KORG will remake the iconic semi-modular subtractive instrument in 2020, or so says Jean-Michel Jarre.
The ARP 2600 is the legendary semi-modular synth from the 70s. It’s the instrument that made the sound of R2-D2 and a ton of music in the rigs of everyone from Orbital to Herbie Hancock. Software emulation has some advantage here, in that there were so many variations. But before Behringer was fighting with … uh, well everyone else … Moog raised alarms about the ladder filter copy in ARP’s 2600.
And that brings us to Jean-Michel Jarre’s 2600 reflections:
I’m here in Japan, where I haven’t seen much of KORG this trip, so I can’t tell you whether Jean-Michel Jarre just broke an NDA. (I am guessing that answer is ‘mais oui.‘ But, uh, what are you going to do to the guy? At least this time a legend leaked the news, and not some random German dealer.)
Maybe the most interesting parts of what Maestro Jarre says – the year 2020, the original filter design, and “cheaper”… well, cheaper than eBay.
I’m sure someone somewhere prefers the later variants to the original, but there you go.
If you’re wondering why this particular synth, that’s presumably the ongoing partnership with ARP co-founder David Friend. This also seems to have been part of the plan from the beginning, but with KORG and Behringer possibly each remaking the 2600, we may see multiples of this once-rare semi-modular synth.
I’m not as worried about the endless remakes of vintage synths, even if it does threaten to make us perpetually relive the 70s, 80s, and 90s. I would ask instead this:
Historical parts, new whole: Will synth makers find a way to leverage the historical work on new instruments? It’s unclear exactly what form that would take, and so far it seems on the surface like the recreations compete with new engineering. But it remains a question.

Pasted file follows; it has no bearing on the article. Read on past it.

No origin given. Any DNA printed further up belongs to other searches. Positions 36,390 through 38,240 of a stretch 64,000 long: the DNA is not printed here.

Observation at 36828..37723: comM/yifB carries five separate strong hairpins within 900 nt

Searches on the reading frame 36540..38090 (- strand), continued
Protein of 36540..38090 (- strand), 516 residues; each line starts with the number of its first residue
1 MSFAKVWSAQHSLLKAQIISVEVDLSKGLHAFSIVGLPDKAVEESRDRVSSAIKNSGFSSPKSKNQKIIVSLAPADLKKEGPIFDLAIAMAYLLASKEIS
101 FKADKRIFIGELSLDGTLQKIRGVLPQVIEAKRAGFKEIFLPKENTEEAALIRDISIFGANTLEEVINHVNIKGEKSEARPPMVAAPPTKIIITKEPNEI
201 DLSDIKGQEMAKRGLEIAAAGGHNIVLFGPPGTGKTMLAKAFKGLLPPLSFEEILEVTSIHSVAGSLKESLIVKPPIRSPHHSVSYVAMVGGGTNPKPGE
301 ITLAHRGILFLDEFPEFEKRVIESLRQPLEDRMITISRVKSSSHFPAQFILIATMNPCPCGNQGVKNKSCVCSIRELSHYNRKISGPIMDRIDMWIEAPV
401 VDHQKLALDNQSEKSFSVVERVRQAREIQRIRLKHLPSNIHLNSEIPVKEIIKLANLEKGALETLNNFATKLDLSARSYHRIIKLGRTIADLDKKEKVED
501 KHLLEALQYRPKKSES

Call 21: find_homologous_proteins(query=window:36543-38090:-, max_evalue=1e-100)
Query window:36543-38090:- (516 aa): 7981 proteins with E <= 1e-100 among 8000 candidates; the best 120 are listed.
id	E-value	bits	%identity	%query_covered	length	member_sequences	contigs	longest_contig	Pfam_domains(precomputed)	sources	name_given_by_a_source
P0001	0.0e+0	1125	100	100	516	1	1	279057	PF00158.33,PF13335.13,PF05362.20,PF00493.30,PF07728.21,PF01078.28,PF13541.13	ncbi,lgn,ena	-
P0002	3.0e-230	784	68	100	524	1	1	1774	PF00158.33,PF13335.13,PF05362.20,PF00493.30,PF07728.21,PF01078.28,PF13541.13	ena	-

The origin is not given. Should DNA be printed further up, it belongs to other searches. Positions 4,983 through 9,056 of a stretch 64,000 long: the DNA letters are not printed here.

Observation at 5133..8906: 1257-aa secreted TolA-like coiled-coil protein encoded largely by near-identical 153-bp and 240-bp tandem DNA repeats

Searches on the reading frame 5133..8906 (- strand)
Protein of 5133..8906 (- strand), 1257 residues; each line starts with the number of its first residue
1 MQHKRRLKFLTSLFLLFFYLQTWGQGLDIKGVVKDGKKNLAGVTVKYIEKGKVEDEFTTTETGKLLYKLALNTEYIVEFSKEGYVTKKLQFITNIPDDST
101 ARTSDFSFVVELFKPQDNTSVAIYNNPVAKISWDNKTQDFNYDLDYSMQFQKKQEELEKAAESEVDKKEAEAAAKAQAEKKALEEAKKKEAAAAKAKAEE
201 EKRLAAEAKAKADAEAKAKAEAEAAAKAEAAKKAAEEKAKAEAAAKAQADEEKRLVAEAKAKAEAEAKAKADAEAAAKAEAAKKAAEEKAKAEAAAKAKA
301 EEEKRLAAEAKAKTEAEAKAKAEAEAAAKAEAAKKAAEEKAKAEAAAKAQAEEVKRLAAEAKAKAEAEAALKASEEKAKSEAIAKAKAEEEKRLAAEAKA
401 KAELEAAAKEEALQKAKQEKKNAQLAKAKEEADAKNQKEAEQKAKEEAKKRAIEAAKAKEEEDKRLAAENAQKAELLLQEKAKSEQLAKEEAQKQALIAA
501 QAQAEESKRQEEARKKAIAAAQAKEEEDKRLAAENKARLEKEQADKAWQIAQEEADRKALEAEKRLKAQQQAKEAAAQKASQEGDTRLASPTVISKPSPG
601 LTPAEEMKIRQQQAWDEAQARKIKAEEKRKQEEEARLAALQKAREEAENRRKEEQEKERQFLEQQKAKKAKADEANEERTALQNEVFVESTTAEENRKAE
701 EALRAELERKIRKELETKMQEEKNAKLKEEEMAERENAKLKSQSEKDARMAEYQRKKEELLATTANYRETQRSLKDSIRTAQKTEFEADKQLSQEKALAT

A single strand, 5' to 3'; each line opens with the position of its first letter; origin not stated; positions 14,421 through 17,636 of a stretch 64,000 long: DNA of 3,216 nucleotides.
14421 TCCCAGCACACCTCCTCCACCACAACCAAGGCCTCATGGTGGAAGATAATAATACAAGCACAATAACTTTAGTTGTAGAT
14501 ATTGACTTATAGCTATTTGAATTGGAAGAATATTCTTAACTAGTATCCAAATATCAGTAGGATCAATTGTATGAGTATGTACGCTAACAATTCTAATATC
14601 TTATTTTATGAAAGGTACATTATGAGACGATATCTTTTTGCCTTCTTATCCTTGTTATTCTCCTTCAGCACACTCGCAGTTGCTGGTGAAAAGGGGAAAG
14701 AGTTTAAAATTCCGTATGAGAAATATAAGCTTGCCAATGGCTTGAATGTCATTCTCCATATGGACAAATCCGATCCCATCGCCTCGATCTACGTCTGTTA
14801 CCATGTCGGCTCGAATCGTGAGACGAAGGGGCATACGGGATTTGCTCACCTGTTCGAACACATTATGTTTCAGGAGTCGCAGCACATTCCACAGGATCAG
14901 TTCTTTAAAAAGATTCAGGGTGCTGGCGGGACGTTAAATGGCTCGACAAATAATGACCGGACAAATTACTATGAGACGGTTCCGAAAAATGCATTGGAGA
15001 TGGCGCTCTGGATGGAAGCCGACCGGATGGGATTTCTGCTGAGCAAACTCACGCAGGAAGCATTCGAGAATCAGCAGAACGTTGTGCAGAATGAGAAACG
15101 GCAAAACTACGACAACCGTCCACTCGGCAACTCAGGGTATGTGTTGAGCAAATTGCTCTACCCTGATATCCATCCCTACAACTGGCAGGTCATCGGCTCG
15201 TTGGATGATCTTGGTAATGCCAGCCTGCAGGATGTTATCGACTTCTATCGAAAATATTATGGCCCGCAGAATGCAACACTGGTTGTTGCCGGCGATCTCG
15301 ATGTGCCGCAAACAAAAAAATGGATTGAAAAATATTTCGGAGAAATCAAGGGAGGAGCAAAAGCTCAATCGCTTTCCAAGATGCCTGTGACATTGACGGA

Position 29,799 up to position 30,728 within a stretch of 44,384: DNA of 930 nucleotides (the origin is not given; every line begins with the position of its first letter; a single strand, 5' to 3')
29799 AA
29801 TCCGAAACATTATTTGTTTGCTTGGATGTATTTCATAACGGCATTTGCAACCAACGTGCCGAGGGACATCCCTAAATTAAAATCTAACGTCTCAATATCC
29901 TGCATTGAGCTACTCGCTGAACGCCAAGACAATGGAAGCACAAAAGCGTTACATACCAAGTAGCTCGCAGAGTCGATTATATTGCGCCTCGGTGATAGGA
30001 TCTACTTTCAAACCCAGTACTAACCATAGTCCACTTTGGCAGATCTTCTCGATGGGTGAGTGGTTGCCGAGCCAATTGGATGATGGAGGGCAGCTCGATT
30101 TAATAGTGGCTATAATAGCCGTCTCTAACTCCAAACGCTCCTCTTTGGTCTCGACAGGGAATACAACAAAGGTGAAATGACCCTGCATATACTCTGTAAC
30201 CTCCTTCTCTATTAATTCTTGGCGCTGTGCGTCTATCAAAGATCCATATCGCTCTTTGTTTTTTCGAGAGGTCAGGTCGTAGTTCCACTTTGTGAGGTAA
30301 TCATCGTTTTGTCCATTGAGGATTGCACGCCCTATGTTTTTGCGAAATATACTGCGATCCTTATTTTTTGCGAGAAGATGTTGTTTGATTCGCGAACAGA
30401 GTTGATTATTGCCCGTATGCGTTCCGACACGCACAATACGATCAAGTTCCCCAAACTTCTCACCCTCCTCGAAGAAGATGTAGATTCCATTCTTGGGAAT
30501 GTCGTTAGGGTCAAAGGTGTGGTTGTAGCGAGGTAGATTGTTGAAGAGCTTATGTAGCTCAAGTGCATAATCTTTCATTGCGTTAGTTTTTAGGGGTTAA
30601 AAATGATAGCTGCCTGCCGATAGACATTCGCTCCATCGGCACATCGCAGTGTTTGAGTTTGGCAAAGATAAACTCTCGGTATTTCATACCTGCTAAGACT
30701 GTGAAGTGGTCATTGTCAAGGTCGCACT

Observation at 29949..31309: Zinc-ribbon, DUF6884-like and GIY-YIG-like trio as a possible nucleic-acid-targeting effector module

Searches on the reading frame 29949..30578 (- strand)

Back to the future: Will the push toward historical analog finally motivate more radical designs? We’re seeing plenty of that in individual modules or software, but (understandably) integrated desktop synths may not seem the best venue to take chances.
There is a feeling that the high-tech push is framed as automating out musicians entirely (let’s use AI to make the music! let’s choose what you hear!). And that gets contrasted with the idea that electronic instruments only become retro (let’s make this look like NAMM 1981 and put wooden side panels on the wooden side panels so it’s even more ‘warm and so you can play an instrument everyone’s heard of even the people who have never heard of it!’).
I don’t think it’s that bad. But part of why these things could come in waves is, the feeling that that’s where we’re at might easily make some people rebel and go somewhere else altogether.
The gorgeous cover image has a whole text from it and comes from a great Flickr account (CC-BY-ND-SA rockheim)
I know you’ve always wanted to read about the ARP in Norwegian.
While looking for that, it’s worth noting that the DIY efforts to clone the 2600 have produced some lovely results. Hey, at least the DIYers will now turn to new designs, perhaps.